Vandal Hearts


Konami during the nineties is known for producing stellar releases in the RPG genre. Suikoden series being the main franchise that deserved more mainstream attention than it garnered. There is another that is close to one's heart, the original Vandal Hearts game. Two sequels did follow, neither could capture the magic of the first.

Vandal Hearts is a tactical strategy game at heart with a 3D isometric view of the battlefield. There are limited exploration in 2D that involves speaking with NPCs in various areas as you progress through the linear story progression. For those that invest enough time with this element, you can unlock additional side missions, six in total known as trials that tie into the lore. These are targets for completion players as they're not mandatory and get increasingly difficult.

Gameplay wise its a classic case of taking a turn against the computer, giving instructions to each character under your command to vanquish those dastardly foes. There are three classes in principle at work with slight variations: melee, range and flight. The latter does involve melee combat yet any in that category can move greater distances and over water. All three classes play against one another in a triangle logic of strength and weakness. Similar to rock, paper and scissors.

Melee is more effective than range, range more effective than flight, flight more effective than melee.

During the battle, characters will level up and later qualify for advancement. Advancement is done while visiting a town where your party evolves to a stronger warrior and most are given the opportunity to choose between one of two paths. For example, Diego can either be an archer or a hawk-knight, this option is available at level 10, and then at level 20. Another one of the party, Clint, can choose to be a swordsman or guardsman, note both are that of melee as a primary class, yet have a secondary depth that is a decision between favouring manoeuvrability or attack damage.

These choices may be limiting in some respects, but feels good to produce a well rounded group of heroes that compliment your style of tactical gameplay. From the outside it may look shallow, however, on one play-through I greatly emphasised in one area of a class and saw better results than an evenly balanced army, because I'd worked out how to utilise them while concealing the weaknesses in how the battle was approached.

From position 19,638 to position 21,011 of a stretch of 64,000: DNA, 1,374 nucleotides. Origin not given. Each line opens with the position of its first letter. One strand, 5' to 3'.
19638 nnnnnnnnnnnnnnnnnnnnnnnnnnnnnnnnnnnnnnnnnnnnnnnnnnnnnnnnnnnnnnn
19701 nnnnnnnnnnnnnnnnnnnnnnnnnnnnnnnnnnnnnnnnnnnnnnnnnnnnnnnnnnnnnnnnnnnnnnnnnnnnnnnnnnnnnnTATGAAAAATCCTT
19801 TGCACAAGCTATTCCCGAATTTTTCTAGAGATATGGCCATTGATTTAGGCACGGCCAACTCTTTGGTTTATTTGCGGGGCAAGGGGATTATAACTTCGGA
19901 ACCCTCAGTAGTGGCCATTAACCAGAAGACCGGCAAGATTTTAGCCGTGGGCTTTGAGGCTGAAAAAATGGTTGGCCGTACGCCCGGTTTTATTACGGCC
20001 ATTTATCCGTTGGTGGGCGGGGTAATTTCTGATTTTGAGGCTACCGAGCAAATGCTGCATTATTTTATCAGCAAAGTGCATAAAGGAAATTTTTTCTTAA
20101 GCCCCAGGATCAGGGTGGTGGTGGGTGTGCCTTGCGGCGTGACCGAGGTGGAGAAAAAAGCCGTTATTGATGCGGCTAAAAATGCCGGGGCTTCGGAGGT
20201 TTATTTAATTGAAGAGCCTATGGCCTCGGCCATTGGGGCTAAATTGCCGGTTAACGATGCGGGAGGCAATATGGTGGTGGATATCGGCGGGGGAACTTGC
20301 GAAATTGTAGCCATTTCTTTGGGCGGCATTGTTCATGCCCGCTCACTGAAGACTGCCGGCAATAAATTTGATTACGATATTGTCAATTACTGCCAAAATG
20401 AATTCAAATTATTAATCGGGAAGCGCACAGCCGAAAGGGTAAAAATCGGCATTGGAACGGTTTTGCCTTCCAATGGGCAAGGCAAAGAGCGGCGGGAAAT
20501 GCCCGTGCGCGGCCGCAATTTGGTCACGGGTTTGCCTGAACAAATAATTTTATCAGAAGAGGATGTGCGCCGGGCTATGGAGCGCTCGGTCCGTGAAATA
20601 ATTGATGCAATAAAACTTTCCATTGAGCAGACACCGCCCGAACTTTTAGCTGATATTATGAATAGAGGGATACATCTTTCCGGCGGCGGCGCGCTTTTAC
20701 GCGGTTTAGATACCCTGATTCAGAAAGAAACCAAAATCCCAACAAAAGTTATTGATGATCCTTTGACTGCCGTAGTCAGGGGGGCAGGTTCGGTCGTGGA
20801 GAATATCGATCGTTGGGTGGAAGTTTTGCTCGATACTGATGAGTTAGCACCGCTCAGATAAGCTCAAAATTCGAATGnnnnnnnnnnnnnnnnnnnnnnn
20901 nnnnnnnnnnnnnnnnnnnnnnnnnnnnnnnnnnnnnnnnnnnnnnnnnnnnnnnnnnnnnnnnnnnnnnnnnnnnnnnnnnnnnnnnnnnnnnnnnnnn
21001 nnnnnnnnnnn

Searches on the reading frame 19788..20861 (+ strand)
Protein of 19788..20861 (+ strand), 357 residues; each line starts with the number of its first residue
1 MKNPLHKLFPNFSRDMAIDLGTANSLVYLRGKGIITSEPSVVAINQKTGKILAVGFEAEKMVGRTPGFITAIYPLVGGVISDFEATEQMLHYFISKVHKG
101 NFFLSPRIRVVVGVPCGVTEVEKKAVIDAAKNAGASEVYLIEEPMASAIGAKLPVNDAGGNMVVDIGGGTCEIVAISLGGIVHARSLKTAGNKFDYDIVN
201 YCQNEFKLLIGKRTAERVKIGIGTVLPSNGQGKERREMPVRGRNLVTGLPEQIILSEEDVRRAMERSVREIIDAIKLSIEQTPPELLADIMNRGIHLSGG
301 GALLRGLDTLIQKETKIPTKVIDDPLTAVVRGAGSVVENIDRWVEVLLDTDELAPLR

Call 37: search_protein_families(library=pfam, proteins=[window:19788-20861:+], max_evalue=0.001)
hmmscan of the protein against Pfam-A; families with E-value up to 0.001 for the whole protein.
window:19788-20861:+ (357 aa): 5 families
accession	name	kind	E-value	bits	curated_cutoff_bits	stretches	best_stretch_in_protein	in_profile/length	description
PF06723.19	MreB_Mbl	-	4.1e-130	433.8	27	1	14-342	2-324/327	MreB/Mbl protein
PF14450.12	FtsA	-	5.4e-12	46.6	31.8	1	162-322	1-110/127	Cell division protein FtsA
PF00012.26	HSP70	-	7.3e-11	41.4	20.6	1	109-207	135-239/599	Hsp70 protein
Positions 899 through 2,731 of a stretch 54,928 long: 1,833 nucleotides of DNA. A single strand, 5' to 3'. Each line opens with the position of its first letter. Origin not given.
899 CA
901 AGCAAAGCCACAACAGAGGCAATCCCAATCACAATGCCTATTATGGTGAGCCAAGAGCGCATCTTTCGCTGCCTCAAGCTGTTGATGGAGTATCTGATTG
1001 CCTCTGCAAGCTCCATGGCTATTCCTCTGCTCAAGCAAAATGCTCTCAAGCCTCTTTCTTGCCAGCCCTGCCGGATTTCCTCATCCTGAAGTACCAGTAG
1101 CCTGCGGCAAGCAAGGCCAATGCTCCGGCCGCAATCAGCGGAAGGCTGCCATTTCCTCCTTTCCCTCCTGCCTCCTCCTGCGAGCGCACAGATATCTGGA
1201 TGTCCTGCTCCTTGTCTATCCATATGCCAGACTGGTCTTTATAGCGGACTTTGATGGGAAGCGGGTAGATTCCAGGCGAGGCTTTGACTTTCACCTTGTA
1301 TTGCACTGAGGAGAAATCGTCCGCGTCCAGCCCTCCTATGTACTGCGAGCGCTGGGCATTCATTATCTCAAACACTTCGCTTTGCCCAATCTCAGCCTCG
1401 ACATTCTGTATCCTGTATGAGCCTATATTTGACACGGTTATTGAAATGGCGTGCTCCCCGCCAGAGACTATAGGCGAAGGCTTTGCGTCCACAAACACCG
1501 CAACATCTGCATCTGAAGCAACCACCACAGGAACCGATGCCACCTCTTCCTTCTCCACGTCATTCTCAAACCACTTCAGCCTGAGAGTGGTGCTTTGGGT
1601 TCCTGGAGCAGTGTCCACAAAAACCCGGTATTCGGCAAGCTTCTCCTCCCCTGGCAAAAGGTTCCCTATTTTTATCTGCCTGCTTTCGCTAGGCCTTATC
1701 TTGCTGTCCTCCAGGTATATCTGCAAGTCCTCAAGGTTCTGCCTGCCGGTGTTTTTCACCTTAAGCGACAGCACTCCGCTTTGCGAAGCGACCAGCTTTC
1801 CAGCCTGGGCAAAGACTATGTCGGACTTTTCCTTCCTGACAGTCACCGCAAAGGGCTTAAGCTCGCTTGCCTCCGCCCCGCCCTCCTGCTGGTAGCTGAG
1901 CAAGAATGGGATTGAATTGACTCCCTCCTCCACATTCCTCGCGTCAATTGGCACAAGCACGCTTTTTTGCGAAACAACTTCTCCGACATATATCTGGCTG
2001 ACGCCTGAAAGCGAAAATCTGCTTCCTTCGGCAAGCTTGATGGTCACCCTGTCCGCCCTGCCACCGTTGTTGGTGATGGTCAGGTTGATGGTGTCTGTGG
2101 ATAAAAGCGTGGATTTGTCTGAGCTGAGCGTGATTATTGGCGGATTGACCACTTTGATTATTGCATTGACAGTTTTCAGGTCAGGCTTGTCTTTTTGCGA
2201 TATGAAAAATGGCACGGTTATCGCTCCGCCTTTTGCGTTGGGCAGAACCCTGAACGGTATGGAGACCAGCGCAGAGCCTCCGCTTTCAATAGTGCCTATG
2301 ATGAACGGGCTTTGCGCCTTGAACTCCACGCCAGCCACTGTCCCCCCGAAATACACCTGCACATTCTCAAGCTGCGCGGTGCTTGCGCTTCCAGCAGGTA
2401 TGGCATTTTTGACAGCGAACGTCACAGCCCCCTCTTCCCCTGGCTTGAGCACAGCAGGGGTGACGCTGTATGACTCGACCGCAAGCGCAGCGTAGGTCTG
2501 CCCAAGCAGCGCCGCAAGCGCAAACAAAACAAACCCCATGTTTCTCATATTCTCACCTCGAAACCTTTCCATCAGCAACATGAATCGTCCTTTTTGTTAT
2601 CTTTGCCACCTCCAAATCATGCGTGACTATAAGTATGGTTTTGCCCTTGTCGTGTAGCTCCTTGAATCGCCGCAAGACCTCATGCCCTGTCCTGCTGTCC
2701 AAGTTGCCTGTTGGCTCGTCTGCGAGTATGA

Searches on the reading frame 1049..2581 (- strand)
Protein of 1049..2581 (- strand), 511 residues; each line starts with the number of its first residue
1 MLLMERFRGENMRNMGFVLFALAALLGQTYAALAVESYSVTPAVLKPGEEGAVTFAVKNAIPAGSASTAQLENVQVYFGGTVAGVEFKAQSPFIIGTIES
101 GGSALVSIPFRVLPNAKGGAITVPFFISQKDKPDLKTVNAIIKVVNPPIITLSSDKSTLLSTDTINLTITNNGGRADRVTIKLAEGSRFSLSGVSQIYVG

The combat itself is a joy. After first stumbling across this game over twenty years ago, I still get the occasional urge to delve back in. Every hit has impact, the deaths are a fountain of blood that spurt out from the victim before they're pulled out from the game. You're then given the spoils of war as both a reward and score, with the possibility to play the entire game without a single casualty.

As sound goes there are satisfying sound effects that you'll learn to here when connecting with your many foes along the campaign. The music is catchy and sets a tone, that fuses with the story narrative nicely.

One fact I do love about this game is that it's possible to complete the game without a single casualty. A task I've taken upon myself and have successfully accomplished, boy is that satisfying!

Vandal Hearts in a nutshell is a classic role-playing game that deserves your attention. No matter how far advanced video game consoles or mechanics become, this will be one experience that never depreciates in value over time. The only downside is that to own a copy is rather experience due to the rarity, it wasn't the commercial success that it so deserved, however, they did produce a sequel.

Aged graphics may hinder a new audience, they do compliment a well-rounded package with a memorable storyline and characters.

Daniel Barker